by Pastor Mark Hudson
Ezekiel 34 spreads its tentacles backward and forward to Biblical literature touching all the significant figures in the Bible. God is designated as the chief Shepherd (I Pt. 5:4) and God’s people are described as the sheep of God’s pasture (Ps. 74:1; 100:3). For the ancient Near East, the metaphor of sheep and shepherding was well known. You will notice
34:1-10 The removal of the corrupt monarch;
34:11-22 The restoration of theocracy
34:23-31 The reign of peace (Christopher J.H. Wright. P. 274ff)
In vs. 1-10, observe how this is not Ezekiel’s personal observation. This is not his perspective. The word of the Lord comes to him in v. 1. He introduces his message with, “Thus says the Lord.” A minister can’t say that about the sermon or a teaching. Rather we point our listeners to the Scripture as the word of God. But our words are not from God in the way that Ezekiel claims.
While the prophet holds the people accountable for their sin, he also holds the leaders, i.e. kings, responsible for their ungodly, harsh, and selfish leadership. These shepherds are feeding themselves (v. 2). “Should not shepherds feed the sheep?” While shepherds need to eat the problem is “you do not feed the sheep” v. 3. Instead of tenderness, compassion, and caring for the weak, sick, injured, those who have strayed, and the lost, they have ruled with force and harshness (v. 4).
Sadly, this is familiar. Did Ezekiel have Jeremiah 23:1-6 open as he wrote this? This content and tone is not new and will be continued in the New Testament (John 10). Ezekiel’s prophecy is strong. Just imagine a shepherd who acts this way. Shepherding is an arduous, self-sacrificing, and oriented-to-the sheep kind of life style. But these shepherds were getting fat and paying little attention to the sheep so the sheep wandered off “over the face of the earth, with none to search or seek for them” v. 6.
So God is “against the shepherds” (v. 10) a phrase I would never want God to say about me. Essentially, the kings of Israel are like all the enemies of God. They are enemies to their own people and enemies of God. The sheep are “my sheep” in v. 10 emphasizing the personal connection God feels for His people. “The sheep needs rescuing from heir own shepherds” (C. Wright p. 276). Once again, God’s people have become the people they defeated. They, in fact, were worse since they knew God’s laws and mercy and still rejected Him.
In vs. 11-22, the rule of Yahweh is marked by
13b-16 tending and feeding
The ingathering is spoken about in many verses. God promises to bring His people back to Himself. Here are a few in the O.T.
Deut 30:3 He will gather you from all the peoples where the Lord your God has scattered you.
Jer. 23:3 Then I will gather the remnant of my flock, out of all the countries where I have driven them
29:14 gather you from all the nations and all the places where I have driven you . . . .
31:8 . . . gather them from the farthest parts of the earth.
32:37 I will gather them from all the countries to which I drove them in my anger and my wrath . . . .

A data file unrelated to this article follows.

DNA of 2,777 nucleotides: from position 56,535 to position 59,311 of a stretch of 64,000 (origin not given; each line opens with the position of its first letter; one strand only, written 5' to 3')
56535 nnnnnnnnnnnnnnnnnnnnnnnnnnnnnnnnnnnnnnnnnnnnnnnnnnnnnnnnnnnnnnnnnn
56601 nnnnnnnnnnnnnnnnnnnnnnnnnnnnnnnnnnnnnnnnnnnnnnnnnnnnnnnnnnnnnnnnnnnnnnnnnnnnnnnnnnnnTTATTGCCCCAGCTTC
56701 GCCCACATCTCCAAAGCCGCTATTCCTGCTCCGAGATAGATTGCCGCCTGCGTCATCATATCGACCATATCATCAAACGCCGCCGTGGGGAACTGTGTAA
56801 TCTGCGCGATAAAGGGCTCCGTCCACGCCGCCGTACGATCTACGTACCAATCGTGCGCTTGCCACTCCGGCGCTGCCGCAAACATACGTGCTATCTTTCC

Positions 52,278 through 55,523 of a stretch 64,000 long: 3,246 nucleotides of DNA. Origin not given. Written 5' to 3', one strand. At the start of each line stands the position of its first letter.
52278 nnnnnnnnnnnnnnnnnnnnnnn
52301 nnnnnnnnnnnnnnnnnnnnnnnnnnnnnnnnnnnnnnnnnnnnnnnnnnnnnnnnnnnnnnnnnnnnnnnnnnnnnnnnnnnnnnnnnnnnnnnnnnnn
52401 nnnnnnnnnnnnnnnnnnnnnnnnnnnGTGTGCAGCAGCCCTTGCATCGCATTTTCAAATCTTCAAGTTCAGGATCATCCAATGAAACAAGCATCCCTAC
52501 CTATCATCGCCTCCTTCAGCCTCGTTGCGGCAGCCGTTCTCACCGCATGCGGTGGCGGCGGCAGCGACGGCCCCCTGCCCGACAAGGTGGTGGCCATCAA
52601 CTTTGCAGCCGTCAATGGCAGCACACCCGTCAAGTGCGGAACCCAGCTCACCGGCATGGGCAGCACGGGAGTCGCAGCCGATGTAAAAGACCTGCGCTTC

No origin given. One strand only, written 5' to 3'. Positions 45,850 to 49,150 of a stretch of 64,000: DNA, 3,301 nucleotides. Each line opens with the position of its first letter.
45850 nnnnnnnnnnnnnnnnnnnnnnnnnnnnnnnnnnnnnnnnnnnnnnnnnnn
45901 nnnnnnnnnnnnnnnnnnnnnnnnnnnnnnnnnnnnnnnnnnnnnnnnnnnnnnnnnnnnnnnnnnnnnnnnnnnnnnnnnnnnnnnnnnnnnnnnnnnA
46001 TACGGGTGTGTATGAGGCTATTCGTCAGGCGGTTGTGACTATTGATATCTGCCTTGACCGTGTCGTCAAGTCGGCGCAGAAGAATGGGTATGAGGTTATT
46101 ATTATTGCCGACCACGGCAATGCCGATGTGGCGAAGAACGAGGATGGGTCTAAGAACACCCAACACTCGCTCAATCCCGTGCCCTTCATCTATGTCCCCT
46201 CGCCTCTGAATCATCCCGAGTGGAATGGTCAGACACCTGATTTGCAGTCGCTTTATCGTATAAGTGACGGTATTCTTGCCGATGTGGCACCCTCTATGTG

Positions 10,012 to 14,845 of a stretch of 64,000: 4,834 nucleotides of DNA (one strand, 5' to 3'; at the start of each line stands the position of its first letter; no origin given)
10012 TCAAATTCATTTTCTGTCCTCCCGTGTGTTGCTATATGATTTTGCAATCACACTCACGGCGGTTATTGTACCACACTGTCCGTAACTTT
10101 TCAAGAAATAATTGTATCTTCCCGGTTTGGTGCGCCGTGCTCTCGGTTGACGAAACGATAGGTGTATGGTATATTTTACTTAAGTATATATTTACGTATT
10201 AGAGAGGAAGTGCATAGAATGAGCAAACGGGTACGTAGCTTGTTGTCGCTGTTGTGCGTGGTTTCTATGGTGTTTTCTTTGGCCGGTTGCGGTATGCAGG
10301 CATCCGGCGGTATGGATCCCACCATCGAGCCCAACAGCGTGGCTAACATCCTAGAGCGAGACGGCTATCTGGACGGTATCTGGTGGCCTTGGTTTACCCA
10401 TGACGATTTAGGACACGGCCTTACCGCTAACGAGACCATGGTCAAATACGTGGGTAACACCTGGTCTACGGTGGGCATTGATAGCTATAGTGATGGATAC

Ez. 11:17 I will gather you from the peoples . . . where you have been scattered.
20:34, 41 I will . . . gather you out of the countries where you have been scattered
28:25 When I gather the house of Israel from the people among whom they are scattered
Verses 13b-16 speak of tending and feeding the sheep. Here are passages where we read of this Gen 48:15-16 ( a tender, touching passage), Ps. 23, Is 40:11 (these are all wonderful passages that remind us of God’s compassion). Ez 34:16 is an especially thrilling verse where God promises to make things right saying, “I will” repeatedly.
Then vs. 17-22 remind us of an equally important part of God’s reign: justice. The body still needs leadership to demand justice. To be just is not easy. Being just requires courage, wisdom, and a desire for everyone to be treated fairly. This is a call to all in authority since God’s authority and justice is mediated through people. Leaders must understand how critical justice is to God and see the repeated emphasis of justice in both Old and New Testaments.
Finally the reign of peace is found in 34:23-31 where we will see in vs.
23-24 a new Davidic ruler,
25-29 a new experience of peace and harmony and
30-31 a new affirmation of the covenant relationship between God and His people.
In verses 23-24, the new is really the old – David as King which Christians understand as Jesus Christ. Then in vs. 25-29, the safety, security (v. 28), peace and harmony means no wild beasts (v. 25), they will experience a shower of blessing (v. 26), and their farming will yield an abundant crop (v. 27). This covenant relationship, where the Lord is their God and they are “My people) is the heart of the covenant.
In a book that has been a bit adversarial, know we are witnessing the hope of promised blessing which is what God longs to give His people. Since He is holy, He must punish sin. But He is a giver and wants to provide the best blessings which is Himself.
Dear Heavenly Father, You are the true Shepherd of our souls and we are the oft straying, yet deeply loved sheep. As Joseph said, You have been our Shepherd all our lives. We hear Your voice and follow you. Thank you for the shepherds You have given us. We also pray for our government realizing we do not live in a theocracy yet these elected and appointed officials are important to both our country and our lives. Thank You for the true Davidic King that came once and will come again in might and power finally putting an end to all opposition to His just and righteous rule. We long for that day. In Christ’s mighty name we pray. Amen.